New Regulatory Pathways for Genetically Engineered Plants
Department of Agricultural and Consumer Economics
University of Illinois
Recent USDA approval for the commercialization of a Kentucky Bluegrass (Poa pratensis L.) genetically engineered (GE) for tolerance to glyphosate has the potential to drastically alter the exiting regulatory framework for USDA’s review of new GE plants. This may be especially true in the context of new GE bioenergy crops that do not have a residual use for food and/or animal feed. A potential easing of federal review, however, could prompt increased scrutiny at the state/local level under existing noxious weed laws, leading to an even more complex regulatory system.
Crafted in 1986, the Coordinated Framework for the Regulation of Biotechnology created a multi-agency system in which the USDA’s Animal and Plant Health Inspection Service (APHIS) reviews GE varieties under its authority to regulate potential “plant pests.” The Plant Protection Act (PPA) generally defines a plant pest as any organism that can directly or indirectly injure any plant. With the development of GE plants, APHIS assumed regulatory oversight under the premise that GE plants are potential plant pests.
Under the Coordinated Framework/PPA regime, APHIS requires plant developers to conduct field trials of new varieties and subsequently petition for a deregulation determination based on field test results that demonstrate the plant is not a potential plant pest. The deregulation petition also triggers an environmental review under the National Environmental Policy Act (NEPA)—the process that engendered the litigation surrounding GE alfalfa and sugar beets and forced APHIS to re-consider the cumulative impact of glyphosate use and impacts on non-GE markets.
APHIS’s authority, however, hinges on whether the new GE variety is a potential plant pest. A novel GE plant would fall under APHIS’s PPA jurisdiction if the donor, recipient, vector or vector agent used in the genetic engineering is listed as a plant pest in USDA regulations. The regulations do not list conventional Kentucky Bluegrass, nor the organisms used as the source for the transferred genetic material, as plant pests. Because the developer used no plant pests or unclassified organisms to perform the genetic engineering, APHIS concluded that it had no reason to believe the resulting GE product was a plant pest and, therefore, the agency lacked jurisdiction under the statute to regulate the plant. Thus the herbicide resistant Kentucky Bluegrass side-stepped APHIS’s review under the Coordinated Framework. Moreover, as the plant did not have an intended use as food or animal feed, it avoided FDA review, as well.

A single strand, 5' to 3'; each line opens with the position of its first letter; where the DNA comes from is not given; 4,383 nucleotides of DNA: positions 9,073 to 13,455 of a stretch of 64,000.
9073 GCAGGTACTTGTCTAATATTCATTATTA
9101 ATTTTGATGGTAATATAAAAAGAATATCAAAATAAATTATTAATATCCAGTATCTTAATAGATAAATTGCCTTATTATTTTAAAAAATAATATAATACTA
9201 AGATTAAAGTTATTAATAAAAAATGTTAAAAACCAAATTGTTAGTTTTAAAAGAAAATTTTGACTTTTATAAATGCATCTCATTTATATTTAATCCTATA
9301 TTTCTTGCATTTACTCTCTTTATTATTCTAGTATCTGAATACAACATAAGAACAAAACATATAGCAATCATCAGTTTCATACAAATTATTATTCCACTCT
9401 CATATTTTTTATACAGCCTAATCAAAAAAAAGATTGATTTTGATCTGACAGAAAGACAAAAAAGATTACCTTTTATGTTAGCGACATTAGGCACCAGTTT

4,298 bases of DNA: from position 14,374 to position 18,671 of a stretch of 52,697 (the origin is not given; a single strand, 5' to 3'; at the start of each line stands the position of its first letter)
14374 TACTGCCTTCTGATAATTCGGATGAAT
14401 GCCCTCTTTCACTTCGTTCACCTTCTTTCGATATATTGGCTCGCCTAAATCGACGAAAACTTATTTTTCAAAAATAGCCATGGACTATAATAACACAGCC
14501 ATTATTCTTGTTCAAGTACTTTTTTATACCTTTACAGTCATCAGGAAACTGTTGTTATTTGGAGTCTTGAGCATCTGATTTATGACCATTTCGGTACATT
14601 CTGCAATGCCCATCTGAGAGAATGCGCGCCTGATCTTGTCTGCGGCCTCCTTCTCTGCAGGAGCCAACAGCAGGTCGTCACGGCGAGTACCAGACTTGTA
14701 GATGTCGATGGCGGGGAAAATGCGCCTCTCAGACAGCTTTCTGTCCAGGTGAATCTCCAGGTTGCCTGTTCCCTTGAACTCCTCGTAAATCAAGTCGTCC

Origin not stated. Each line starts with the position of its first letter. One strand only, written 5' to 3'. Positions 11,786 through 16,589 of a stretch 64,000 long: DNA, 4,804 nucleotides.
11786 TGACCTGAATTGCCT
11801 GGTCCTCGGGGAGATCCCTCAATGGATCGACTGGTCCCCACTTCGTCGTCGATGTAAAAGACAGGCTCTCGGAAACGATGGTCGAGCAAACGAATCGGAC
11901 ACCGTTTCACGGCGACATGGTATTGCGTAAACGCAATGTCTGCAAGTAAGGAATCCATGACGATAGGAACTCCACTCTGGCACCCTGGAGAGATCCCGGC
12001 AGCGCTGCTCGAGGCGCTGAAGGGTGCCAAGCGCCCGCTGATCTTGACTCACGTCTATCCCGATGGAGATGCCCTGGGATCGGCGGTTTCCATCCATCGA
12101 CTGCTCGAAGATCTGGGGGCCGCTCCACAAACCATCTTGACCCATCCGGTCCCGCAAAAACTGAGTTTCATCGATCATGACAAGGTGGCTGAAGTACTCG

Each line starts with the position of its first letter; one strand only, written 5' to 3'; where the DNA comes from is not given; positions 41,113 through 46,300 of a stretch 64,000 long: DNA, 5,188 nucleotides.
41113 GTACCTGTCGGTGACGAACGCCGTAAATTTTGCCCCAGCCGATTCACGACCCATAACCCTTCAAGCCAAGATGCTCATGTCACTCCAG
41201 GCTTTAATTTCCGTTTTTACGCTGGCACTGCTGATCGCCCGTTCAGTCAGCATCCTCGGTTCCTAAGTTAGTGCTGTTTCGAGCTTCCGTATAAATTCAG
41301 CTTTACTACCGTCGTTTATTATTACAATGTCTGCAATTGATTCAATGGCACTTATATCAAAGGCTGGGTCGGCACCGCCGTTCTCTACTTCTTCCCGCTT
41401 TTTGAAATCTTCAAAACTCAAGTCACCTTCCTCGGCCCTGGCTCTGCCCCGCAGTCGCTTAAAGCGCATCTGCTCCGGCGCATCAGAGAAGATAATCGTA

There may be, however, a potential downside to less federal oversight as battles may shift to the state and local level, which have authority independent from the federal government to declare plants as “noxious weeds.” With the exception of a few California counties, most states have deferred regulatory action regarding GE plants in reliance on a comprehensive review at the federal level. But if multiple GE plants circumvent APHIS review, states may decide to assert previously dormant regulatory authority. Moreover, absent the protective cover of federal “approval,” a single environmental or safety incident could shift a still uncertain public perception against the biotech industry, prompting additional state regulation. The result could be more complex barriers and approval regimes that vary between states along with additional marketing restrictions. In sum, circumventing the Coordinated Framework may have some short run benefits, but the potential exists to replace regulatory delays embedded in the Coordinated Framework with regulatory chaos at the state level.